the dice were thrown by the company, and those upon whom the lot
fell were obliged to assume and maintain for a time a certain
fictitious character, or to repeat a certain number of fescennine
verses in a particular order. If they departed from the characters
assigned, or if their memory proved treacherous in the repetition,
they incurred forfeits, which were either compounded for by
swallowing an additional bumper or by paying a small sum towards
the reckoning. At this sport the jovial company were closely
engaged when Mannering entered the room.
Mr. Counsellor Pleydell, such as we have described him, was
enthroned as a monarch in an elbow-chair placed on the dining-
table, his scratch wig on one side, his head crowned with a
bottle-slider, his eye leering with an expression betwixt fun and
the effects of wine, while his court around him resounded with
such crambo scraps of verse as these:--
Where is Gerunto now? and what's become of him?
Gerunto's drowned because he could not swim, etc., etc.
Such, O Themis, were anciently the sports of thy Scottish
children! Dinmont was first in the room. He stood aghast a moment,
and then exclaimed, 'It's him, sure enough. Deil o' the like o'
that ever I saw!'
At the sound of 'Mr. Dinmont and Colonel Mannering wanting to
speak to you, sir,' Pleydell turned his head, and blushed a little
when he saw the very genteel figure of the English stranger. He
was, however, of the opinion of Falstaff, 'Out, ye villains, play
out the play!' wisely judging it the better way to appear totally
unconcerned. 'Where be our guards?' exclaimed this second
Justinian; 'see ye not a stranger knight from foreign parts
arrived at this our court of Holyrood, with our bold yeoman Andrew
Dinmont, who has succeeded to the keeping of our royal flocks
within the forest of Jedwood, where, thanks to our royal care in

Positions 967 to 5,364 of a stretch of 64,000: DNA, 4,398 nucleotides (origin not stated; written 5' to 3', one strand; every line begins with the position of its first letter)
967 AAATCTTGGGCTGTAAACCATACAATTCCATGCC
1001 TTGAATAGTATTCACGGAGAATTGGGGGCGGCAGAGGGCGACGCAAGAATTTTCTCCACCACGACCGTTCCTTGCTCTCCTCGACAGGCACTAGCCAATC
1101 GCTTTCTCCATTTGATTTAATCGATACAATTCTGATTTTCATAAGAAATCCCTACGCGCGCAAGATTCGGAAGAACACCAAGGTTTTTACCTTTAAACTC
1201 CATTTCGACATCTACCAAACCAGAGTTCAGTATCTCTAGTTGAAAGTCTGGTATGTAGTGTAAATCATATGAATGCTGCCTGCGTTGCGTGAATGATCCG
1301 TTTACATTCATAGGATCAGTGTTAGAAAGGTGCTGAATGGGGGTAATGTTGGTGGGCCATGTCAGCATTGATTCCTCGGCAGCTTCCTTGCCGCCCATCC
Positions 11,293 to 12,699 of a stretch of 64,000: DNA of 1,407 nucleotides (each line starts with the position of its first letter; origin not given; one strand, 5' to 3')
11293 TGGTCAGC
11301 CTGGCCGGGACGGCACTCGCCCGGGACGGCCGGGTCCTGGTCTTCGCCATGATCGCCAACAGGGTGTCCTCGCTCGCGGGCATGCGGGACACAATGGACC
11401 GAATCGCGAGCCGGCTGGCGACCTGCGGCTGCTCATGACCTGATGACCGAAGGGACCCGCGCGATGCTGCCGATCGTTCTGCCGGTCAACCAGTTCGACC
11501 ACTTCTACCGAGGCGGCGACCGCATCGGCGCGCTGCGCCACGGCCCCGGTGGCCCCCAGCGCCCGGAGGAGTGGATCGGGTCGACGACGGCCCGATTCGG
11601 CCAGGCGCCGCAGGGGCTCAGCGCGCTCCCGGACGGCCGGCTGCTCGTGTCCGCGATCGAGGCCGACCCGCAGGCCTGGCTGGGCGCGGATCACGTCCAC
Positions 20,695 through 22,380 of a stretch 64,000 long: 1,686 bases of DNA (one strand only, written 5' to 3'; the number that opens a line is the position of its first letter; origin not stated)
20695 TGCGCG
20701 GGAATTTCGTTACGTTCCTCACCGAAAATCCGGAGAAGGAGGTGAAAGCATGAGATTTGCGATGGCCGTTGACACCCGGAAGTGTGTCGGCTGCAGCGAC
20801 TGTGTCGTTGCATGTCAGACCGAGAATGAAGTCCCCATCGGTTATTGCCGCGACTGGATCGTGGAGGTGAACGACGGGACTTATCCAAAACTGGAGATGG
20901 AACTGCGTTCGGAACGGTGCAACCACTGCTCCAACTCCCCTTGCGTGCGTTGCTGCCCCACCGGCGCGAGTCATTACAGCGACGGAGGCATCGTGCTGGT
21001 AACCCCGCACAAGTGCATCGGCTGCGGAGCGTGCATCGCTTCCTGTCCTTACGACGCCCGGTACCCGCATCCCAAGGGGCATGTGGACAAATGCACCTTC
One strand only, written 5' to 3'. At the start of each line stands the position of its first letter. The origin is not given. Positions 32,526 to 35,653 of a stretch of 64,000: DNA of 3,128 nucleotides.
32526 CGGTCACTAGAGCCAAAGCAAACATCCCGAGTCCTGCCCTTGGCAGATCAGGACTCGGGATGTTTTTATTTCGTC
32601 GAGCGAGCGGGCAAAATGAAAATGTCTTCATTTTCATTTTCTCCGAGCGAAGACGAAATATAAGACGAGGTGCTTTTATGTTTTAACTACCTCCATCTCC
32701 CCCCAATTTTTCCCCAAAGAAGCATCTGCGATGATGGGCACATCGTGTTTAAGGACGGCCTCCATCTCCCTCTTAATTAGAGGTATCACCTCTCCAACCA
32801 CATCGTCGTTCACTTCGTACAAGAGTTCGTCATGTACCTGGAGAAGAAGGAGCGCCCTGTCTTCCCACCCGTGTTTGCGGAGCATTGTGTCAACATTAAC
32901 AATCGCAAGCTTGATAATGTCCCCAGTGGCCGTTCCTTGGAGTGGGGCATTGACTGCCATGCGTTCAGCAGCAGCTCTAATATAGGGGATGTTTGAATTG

the administration of justice, they feed as safe as if they were
within the bounds of Fife? Where be our heralds, our pursuivants,
our Lyon, our Marchmount, our Carrick, and our Snowdown? Let the
strangers be placed at our board, and regaled as beseemeth their
quality and this our high holiday; to-morrow we will hear their
' So please you, my liege, to-morrow's Sunday,' said one of the
' Sunday, is it? then we will give no offence to the assembly of
the kirk; on Monday shall be their audience.'
Mannering, who had stood at first uncertain whether to advance or
retreat, now resolved to enter for the moment into the whim of the
scene, though internally fretting at Mac-Morlan for sending him to
consult with a crack-brained humourist. He therefore advanced with
three profound congees, and craved permission to lay his
credentials at the feet of the Scottish monarch, in order to be
perused at his best leisure. The gravity with which he
accommodated himself to the humour of the moment, and the deep and
humble inclination with which he at first declined, and then
accepted, a seat presented by the master of the ceremonies,
procured him three rounds of applause.
'Deil hae me, if they arena a' mad thegither!' said Dinmont,
occupying with less ceremony a seat at the bottom of the table;
'or else they hae taen Yule before it comes, and are gaun a-
A large glass of claret was offered to Mannering, who drank it to
the health of the reigning prince. 'You are, I presume to guess,'
said the monarch, 'that celebrated Sir Miles Mannering, so
renowned in the French wars, and may well pronounce to us if the
wines of Gascony lose their flavour in our more northern realm.'
Mannering, agreeably flattered by this allusion to the fame of his
celebrated ancestor, replied by professing himself only a distant
relation of the preux chevalier, and added, 'that in his opinion
the wine was superlatively good.'
'It's ower cauld for my stamach,' said Dinmont, setting down the
'We will correct that quality,' answered King Paulus, the first of